Article inspired by the original article by Joseph Hurley

Financial Professional Content

If the rise of the internet has taught us anything, it's that for every great thing that happens there is a hater. 529 plans are the best thing available to college savers. This not to say that the Coverdell Education Savings Account or UGMA/UTMA accounts are completely without merit, only that for the average college saver a 529 plan is going to offer more benefits in terms of potential returns, benefits and versatility than other options. However, there are always a few financial professionals that, for one reason or another, insist that 529 plans are terrible investments.

  • "Why 97% of People Don't Use 529 College Savings Plans" -Bloomberg
  • "Middle Class Tax Plan Scams Middle Class" -The Daily Beast
  • "529 college savings plans are everything that is wrong with American policy" -The Week
  • "529 Rebels: Alternative Ways to Save for College" -CNBC
  • "3 Reasons Not to Open a 529 Plan" -The Motley Fool

Reading through these articles and independent blogs from financial advisors, you come to the conclusion that the biggest problems financial professionals have with 529 plans are:

529 plans are only for the wealthy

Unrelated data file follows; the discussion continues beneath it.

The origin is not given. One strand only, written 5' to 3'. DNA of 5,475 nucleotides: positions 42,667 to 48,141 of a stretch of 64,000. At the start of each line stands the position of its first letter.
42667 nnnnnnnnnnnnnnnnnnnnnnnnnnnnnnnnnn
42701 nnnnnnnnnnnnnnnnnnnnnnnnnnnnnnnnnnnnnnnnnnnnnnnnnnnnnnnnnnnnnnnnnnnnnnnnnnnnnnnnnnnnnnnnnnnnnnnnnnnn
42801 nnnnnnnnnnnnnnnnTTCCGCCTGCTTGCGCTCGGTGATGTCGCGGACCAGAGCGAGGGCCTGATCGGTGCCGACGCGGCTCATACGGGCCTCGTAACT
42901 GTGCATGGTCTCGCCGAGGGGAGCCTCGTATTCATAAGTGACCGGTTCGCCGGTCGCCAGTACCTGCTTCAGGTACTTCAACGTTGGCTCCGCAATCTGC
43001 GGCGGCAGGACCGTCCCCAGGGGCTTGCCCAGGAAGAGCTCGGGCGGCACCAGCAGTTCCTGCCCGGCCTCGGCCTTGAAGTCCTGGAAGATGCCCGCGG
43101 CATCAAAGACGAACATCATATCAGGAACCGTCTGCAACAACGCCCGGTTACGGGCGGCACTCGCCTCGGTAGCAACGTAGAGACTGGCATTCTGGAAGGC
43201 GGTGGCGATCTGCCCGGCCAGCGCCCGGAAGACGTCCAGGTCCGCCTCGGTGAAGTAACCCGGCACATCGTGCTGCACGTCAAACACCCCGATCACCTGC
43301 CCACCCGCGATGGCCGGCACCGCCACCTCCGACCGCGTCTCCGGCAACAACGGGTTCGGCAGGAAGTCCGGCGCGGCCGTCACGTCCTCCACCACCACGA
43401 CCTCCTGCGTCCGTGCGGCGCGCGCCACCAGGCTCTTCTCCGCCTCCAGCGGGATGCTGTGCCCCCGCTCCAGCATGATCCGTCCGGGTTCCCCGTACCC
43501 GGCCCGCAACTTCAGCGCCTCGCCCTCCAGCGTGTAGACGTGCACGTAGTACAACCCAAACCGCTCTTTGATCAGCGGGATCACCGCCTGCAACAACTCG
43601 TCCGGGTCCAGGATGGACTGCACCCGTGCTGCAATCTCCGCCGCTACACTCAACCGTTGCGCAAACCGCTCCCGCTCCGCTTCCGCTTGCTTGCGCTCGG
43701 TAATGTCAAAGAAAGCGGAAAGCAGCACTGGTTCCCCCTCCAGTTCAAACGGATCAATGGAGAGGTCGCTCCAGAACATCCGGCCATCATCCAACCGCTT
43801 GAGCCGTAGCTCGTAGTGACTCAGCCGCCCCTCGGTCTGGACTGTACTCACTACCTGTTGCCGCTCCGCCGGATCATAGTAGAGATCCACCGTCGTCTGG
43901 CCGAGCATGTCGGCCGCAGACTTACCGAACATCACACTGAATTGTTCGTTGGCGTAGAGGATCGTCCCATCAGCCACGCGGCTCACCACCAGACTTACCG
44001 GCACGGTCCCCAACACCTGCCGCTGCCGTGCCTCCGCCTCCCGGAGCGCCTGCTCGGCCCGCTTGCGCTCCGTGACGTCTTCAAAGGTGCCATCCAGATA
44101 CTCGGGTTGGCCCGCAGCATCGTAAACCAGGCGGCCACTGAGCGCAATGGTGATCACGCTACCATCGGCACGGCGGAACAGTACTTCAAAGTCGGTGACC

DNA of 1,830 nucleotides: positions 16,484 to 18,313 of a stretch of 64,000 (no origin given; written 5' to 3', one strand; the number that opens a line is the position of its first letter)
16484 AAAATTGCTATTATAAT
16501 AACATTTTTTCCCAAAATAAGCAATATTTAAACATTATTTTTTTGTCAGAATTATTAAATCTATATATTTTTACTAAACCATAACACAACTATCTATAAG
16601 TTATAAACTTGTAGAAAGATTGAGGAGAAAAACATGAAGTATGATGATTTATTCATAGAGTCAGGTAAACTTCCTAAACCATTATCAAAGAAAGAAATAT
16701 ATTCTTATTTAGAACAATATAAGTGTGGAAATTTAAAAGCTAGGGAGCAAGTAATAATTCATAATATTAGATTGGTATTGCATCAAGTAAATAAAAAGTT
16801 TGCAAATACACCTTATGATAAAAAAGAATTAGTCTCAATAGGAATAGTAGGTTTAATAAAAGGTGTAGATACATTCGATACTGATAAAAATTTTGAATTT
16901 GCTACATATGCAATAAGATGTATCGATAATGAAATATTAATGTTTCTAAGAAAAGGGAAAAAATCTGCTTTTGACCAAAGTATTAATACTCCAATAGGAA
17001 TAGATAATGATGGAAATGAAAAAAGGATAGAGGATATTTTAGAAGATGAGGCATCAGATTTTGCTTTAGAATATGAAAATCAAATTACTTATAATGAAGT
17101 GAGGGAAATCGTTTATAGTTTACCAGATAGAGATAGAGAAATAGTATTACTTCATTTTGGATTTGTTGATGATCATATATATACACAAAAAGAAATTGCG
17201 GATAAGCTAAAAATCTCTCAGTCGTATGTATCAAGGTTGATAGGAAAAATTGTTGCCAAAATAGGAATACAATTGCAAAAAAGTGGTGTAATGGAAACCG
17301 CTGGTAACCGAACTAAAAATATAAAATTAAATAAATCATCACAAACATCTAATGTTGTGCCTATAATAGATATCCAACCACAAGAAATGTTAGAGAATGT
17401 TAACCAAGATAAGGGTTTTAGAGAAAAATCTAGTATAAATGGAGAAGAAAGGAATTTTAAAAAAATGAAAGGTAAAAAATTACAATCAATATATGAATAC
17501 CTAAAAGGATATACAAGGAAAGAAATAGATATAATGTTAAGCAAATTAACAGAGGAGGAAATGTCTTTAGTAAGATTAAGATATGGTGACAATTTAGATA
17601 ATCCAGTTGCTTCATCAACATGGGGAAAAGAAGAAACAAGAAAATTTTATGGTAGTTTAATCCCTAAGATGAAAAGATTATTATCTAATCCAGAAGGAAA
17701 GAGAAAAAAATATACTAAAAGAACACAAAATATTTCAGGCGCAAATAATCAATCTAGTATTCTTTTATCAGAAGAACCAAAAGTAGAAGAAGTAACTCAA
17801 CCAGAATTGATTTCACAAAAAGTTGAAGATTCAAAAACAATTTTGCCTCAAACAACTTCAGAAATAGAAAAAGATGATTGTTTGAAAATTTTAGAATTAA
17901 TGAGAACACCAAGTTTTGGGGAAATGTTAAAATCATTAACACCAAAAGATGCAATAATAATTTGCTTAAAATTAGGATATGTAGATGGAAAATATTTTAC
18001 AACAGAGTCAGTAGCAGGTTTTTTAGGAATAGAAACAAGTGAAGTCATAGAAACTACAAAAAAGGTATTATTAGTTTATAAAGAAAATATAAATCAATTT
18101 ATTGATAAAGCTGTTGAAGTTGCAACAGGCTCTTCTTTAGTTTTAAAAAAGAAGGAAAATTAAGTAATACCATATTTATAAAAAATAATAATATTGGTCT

Most detractors that state this cite the 2012 Government Accountability Office (GAO) Study, "A Small Percentage of Families Save in 529 Plans." This study uses data from 2010, and confirmed what many in the 529 industry already knew: Only a small percentage of college savers used 529 plans. The more troubling item was the conclusions drawn by the SAO, specifically that, "As currently designed, 529 college savings plans benefit a small percentage of U.S. families. In general these families tend to be wealthier than others. It is not clear whether the $1.6 billion in federal tax expenditures that these plans represent strategically targets limited federal resources."

The problems with the study were numerous, and have since been refuted using better data from the industry itself, among other reasons. But there are bigger problems with the conclusions drawn by the GAO Study beyond data sample issues and stale information. Even if the data were correct, the study repeatedly uses the false assumption that because 529 plans are not used by low-income individuals (not true), or that because they were used by high net worth individuals, that 529 plans were somehow not worthy of support at the federal level.

But college is, for most people, estimated to be the largest single expense outside buying their first home, and is still a burden even for the wealthy. Individuals with over $125,000 in annual income qualify for half the financial aid as those below the threshold and, fair enough, that aid is there for low-income Americans that otherwise would not have access to college. But 529 plans enable those with the potential means a vehicle to make it possible for them to fund their own education.